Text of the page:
For a while (through grad schools and for several years afterward) I took notes and wrote calculations on loose printer paper. In theory, I would collect the notes into folders, or maybe even punch holes and collect them into binders; realistically, I would always lose them.
Then I thought I would start using notebooks. I went to the corner Walgreens wanting to buy a notebook which would be spiral-bound and with blank pages. Spiral-bound because it always stays open flat and it’s easy to tear off pages, and with blank pages because I cannot write math on ruled paper. It turns out that this was an extravagant demand: all notebooks were ruled. I searched some more, to the same conclusion, and then started using “sketchbooks,” which have plain paper and spiral binding, but have heavy, rough, paper meant for drawing.
Then, one day, hanging out in Japantown waiting for a movie to start at the Kabuki theater during a film festival, I found my dream notebook at the Kinokuniya stationery store. Spiral (actually, “double ring”) bound, with thin, smooth and very white paper, and a beautiful cover design. I bought one, and went to the theater, but it was still too early and we had to stand in line for a while. So I took out the notebook and started thinking about the problem I was working on at the time. And right then and there, I had the main idea in the analysis of one of the algorithms in what later became my paper on approximation algorithms for unique games.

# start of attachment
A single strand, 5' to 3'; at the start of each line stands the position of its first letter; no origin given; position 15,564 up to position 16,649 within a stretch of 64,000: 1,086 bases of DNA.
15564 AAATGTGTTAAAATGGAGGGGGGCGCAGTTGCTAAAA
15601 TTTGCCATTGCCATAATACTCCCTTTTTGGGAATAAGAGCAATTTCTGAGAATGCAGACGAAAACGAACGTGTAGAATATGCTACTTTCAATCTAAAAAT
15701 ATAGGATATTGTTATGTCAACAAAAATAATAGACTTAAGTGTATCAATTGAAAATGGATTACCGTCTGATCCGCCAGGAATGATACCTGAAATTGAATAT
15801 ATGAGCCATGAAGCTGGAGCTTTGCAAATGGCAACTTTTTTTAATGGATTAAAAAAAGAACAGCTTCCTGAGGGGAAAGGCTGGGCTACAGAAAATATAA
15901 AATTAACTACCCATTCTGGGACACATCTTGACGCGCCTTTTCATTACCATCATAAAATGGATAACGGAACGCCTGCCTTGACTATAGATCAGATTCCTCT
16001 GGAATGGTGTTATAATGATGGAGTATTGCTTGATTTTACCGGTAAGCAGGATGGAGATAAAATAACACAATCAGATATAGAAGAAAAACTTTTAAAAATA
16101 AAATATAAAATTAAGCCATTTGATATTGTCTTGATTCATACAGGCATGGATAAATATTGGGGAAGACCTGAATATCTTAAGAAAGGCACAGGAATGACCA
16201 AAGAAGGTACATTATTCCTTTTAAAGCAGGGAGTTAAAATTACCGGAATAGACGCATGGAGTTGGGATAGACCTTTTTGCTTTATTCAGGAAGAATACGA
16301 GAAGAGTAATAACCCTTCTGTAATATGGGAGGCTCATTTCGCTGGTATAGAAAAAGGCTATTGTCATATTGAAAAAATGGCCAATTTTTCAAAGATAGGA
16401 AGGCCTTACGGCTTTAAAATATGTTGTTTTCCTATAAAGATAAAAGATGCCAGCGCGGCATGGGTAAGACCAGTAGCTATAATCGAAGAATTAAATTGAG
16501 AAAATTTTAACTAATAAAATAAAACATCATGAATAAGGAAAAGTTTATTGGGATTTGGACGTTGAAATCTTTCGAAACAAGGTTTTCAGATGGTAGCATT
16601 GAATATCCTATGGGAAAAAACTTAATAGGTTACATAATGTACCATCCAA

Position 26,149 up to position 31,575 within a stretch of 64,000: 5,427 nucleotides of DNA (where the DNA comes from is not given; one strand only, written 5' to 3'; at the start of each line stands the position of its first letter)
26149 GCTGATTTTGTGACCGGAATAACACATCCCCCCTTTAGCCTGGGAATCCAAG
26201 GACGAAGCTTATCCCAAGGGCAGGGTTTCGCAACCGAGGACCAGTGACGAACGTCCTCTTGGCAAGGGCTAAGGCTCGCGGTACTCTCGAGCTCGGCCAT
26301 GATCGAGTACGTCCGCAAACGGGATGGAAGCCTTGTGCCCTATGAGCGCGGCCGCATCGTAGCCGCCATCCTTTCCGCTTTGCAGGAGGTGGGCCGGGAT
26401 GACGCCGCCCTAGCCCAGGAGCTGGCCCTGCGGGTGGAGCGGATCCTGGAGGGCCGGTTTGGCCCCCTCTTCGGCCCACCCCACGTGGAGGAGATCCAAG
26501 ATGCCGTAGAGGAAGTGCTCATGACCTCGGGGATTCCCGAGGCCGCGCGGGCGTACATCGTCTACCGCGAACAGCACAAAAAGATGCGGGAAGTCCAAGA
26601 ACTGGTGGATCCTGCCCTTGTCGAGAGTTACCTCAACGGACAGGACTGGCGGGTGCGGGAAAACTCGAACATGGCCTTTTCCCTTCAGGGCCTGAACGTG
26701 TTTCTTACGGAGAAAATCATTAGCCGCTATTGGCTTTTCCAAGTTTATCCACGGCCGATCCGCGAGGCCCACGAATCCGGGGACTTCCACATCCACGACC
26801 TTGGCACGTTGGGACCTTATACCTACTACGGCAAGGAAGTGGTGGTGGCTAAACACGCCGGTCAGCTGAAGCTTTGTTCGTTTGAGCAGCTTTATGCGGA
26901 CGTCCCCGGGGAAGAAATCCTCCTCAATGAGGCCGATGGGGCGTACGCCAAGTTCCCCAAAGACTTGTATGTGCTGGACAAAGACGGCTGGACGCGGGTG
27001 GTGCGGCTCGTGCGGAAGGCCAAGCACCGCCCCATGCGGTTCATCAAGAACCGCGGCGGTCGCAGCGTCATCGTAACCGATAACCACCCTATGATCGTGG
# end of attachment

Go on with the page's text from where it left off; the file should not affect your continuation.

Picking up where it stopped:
So, I kept buying them, until Kinokuniya stopped carrying them, and now there is nearly no trace of them of the internet. (If you want to try look it up yourselves, it’s the “Expedient” notebook made by Kyokuto ltd., in China.)
I thought I was being a little “peculiar” in being so difficult about what to write on, until I talked about it to other theoreticians, and then I found out that there are many people who, in fact, like to write on unmarked paper and can’t understand why the option is so hard to find in America.
As a happy ending, I was out of town for New Year’s Eve, and I happened into a Muji store. It turns out Muji sells plain-paper notebooks with double-ring binding, and while they don’t look as neat as the Expedient ones, they are just fine, and cheap, and now I have four of them, on which I hope to prove lots of new theorems this coming Winter and Spring quarters. Wish me luck!